But as they say, “freedom isn’t free”. There’s a cost, not only in money, but in the responsibilities that come with being a citizen of the planet. One of the greatest is the responsibility to actively participate in the governing process. I know, I’ve harped on this before, and I’ll continue to harp on it until the cows come home.
The Legislature just finished for the year – after a sixty-day regular session, followed by a thirty-day special session (at which no work got done until day 27), followed by a seven-hour second special session that ran overnight, our lawmakers finally adopted a budget and went home. Home to campaign for re-election this fall. It wasn’t even twenty-four hours after the final gavel fell that I started getting phone calls soliciting support. All I can say is thank God for caller ID.
In case you haven’t noticed, there is a big election this year. We’ve got a ballot with the President, a Senator, a Governor and a host of other state-wide offices, every member of the US Congress, and every member of the Washington State House, and about half the Washington State Senate. I know it’s early, and I know it’s probably the last thing you want to think about in May – I know it is for me. But if we as riders, not to mention citizens, want things to get better down the road, we have to pay attention, we have to get involved, and we have to participate. If we don’t then nothing will change.
This summer you’re going to see a lot of political signs on the sides of the roads, hear a lot of ads on TV, get phone calls and enough junk mail to fill you recycle bin several times over. You may even get a knock on the door, or run into a candidate out in the community. You will no doubt feel electioneering overload by this summer and just want to run away from it all. That’s what sunny weekends and motorcycles are made for! But when you get back, it’s gonna be waiting for you. Don’t ignore it.
Take a moment and engage yourself in the process. Let them know what you think, not only as a motorcycle rider, but as a citizen. It’s not hopeless, they actually do listen. They may not agree, but a dialogue starts the education process. It’s these little things that lead us to big things. Letting candidates for office know what is important to us – what it takes to earn our vote and our support is what’s gonna make a difference in the short and the long run.
Does it matter? Yes it does. Without information and knowledge, decisions are made in a vacuum. If our elected officials don’t know what we like, what we want, what we don’t want, how else will they make a decision. If they don’t know that we ride, and that rider issues are important to a number of the folks who vote for them, why would they bother to pay attention when someone representing a riders group approaches them and asks for their support on an issue?
So if getting the roads fixed and rideable is something that’s important to you, speak up this summer when the candidates come a callin’. If rider safety and education is important, tell ‘em! If you want the helmet law repealed, demand it when they ask you what’s important to you. You know I get emails all the time from riders saying “why does the government demand I wear a helmet, I want that repealed”. I generally respond back “well what have you done to let them know that’s and important issue for you?” You know, I rarely hear back from these folks. Sometimes I think they assume I can wave a magic wand and make it happen. Oh, if only that were true! I think most folks just assume either that their elected officials already know everything, or that their individual voice doesn’t matter. They are wrong on all three. Officials don’t know, your voice does matter, and I don’t have a magic wand.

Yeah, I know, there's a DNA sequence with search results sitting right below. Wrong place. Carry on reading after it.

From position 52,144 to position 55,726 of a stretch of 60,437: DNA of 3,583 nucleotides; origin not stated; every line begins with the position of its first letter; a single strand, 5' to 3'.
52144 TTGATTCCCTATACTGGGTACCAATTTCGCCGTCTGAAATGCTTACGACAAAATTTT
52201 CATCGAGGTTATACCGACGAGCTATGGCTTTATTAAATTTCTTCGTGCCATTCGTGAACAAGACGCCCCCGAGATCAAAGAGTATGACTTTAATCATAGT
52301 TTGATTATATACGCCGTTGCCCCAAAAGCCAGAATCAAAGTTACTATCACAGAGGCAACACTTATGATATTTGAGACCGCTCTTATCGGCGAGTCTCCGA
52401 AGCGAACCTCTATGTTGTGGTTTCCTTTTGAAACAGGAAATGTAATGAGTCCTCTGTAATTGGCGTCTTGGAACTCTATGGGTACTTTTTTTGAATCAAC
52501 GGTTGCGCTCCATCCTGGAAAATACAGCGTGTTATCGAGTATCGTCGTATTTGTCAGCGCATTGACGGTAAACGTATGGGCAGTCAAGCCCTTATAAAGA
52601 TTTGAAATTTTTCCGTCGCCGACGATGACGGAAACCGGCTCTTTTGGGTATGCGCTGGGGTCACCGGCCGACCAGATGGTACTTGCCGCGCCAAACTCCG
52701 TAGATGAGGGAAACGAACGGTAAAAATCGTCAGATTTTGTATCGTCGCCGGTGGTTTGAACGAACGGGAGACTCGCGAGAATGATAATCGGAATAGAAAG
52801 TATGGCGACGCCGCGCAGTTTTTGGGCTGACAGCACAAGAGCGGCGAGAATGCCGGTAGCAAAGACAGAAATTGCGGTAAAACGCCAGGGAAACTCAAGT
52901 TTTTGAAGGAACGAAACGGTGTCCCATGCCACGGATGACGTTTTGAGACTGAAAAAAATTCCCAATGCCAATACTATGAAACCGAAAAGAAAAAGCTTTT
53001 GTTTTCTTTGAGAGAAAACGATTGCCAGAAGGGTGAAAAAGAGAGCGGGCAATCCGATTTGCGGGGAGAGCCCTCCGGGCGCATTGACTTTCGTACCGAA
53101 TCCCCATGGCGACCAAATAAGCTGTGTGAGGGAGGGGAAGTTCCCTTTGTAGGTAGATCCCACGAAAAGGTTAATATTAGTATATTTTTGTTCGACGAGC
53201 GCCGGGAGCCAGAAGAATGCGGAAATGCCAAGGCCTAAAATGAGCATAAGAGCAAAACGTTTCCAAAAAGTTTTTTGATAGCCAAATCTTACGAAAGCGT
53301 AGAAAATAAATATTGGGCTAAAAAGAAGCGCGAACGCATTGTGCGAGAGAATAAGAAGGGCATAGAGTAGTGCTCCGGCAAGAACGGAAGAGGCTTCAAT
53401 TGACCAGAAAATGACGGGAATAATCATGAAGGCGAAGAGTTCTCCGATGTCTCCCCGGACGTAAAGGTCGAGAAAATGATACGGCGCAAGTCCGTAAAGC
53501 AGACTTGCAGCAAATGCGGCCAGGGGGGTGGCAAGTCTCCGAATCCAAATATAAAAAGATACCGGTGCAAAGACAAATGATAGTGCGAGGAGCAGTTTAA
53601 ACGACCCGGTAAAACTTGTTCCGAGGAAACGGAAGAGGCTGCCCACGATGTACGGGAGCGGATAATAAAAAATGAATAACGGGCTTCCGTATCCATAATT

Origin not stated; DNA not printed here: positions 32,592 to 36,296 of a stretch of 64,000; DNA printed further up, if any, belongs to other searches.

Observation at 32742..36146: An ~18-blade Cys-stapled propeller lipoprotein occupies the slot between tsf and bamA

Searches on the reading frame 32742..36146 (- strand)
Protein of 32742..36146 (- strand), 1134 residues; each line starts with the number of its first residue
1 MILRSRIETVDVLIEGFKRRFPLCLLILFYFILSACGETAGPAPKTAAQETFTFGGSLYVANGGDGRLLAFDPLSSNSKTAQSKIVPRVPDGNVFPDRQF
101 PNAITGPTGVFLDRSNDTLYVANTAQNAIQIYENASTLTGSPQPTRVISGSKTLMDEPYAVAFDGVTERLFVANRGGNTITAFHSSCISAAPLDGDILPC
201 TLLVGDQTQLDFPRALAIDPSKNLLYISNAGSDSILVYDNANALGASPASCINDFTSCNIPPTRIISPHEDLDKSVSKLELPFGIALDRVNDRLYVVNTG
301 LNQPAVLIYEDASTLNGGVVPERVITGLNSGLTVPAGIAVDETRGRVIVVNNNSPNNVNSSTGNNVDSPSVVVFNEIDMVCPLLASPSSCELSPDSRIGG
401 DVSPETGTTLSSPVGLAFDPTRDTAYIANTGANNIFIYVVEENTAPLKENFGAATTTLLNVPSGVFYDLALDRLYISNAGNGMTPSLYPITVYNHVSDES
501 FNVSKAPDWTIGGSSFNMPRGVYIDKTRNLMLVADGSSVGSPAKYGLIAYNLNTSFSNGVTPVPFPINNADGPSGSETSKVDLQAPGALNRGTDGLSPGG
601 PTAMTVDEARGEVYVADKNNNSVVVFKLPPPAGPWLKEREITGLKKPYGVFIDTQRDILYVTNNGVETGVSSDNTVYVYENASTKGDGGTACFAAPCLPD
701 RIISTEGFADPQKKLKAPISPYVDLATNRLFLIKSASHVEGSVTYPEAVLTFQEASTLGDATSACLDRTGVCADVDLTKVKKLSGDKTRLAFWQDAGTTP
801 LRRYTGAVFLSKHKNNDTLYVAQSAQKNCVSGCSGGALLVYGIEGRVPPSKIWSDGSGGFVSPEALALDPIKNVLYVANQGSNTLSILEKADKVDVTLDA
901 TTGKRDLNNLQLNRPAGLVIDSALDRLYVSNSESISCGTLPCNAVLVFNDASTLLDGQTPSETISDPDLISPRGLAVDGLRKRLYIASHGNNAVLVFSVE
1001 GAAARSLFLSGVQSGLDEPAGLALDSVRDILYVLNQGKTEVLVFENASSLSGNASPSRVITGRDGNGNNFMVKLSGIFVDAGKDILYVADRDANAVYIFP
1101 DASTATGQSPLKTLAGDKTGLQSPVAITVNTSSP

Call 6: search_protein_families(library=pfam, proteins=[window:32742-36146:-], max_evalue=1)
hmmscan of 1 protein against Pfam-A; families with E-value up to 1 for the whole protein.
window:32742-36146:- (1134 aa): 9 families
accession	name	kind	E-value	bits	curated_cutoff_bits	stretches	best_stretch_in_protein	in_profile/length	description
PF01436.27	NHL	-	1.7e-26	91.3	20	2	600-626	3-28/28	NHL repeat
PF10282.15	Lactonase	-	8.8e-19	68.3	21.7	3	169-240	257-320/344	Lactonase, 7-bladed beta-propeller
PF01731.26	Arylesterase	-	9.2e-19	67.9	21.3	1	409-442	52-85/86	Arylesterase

Yes, with the freedom to ride comes responsibility. Part of that responsibility is speaking up, letting candidates out campaigning this summer know how you feel, and voting come this November. Don’t take that responsibility seriously and your freedom to ride will inevitably slip away. When it does, don’t come crying to me.
On a separate note: Last month’s column suggesting an annual Law Enforcement Memorial ride brought an e-mail notice from Sid Beech who belongs to the Tacoma Chapter of the Washington Road Dawgs MC. They are a club of retired and working police officers from numerous South Puget Sound law enforcement agencies. The Road Dawgs MC is going to sponsor a Fallen Officers Ride. This is short notice, but it’s a start. They are going to have the first ride on Saturday May 12th, the beginning of Police Week. It will start at Destination Harley-Davidson in Tacoma at 9am with registration, and departure is at 10am. They are suggesting a $10 donation, with the funds going to help the children of fallen officers. They will ride the back roads to the Fallen Officers memorial in Olympia. This is exactly what I was hoping for! He also tells me that for the last eight years they have sponsored a Law Enforcement Police Memorial Ride. You’ll find details on the calendar page of this issue. This year’s ride is on July 7th leaving from Tacoma Police headquarters and heading to Wenatchee, returning on the 8th. Proceeds are donated to the Mary Bridge Children’s Hospital sexual assault unit. Kudos to the Tacoma Road Dawgs for both these great rides. Lets hope they grow and blossom to something as big and as wonderful as Children’s Ride.
Gary can be reached at firstname.lastname@example.org and you can read his blog at http://grgardner.livejournal.com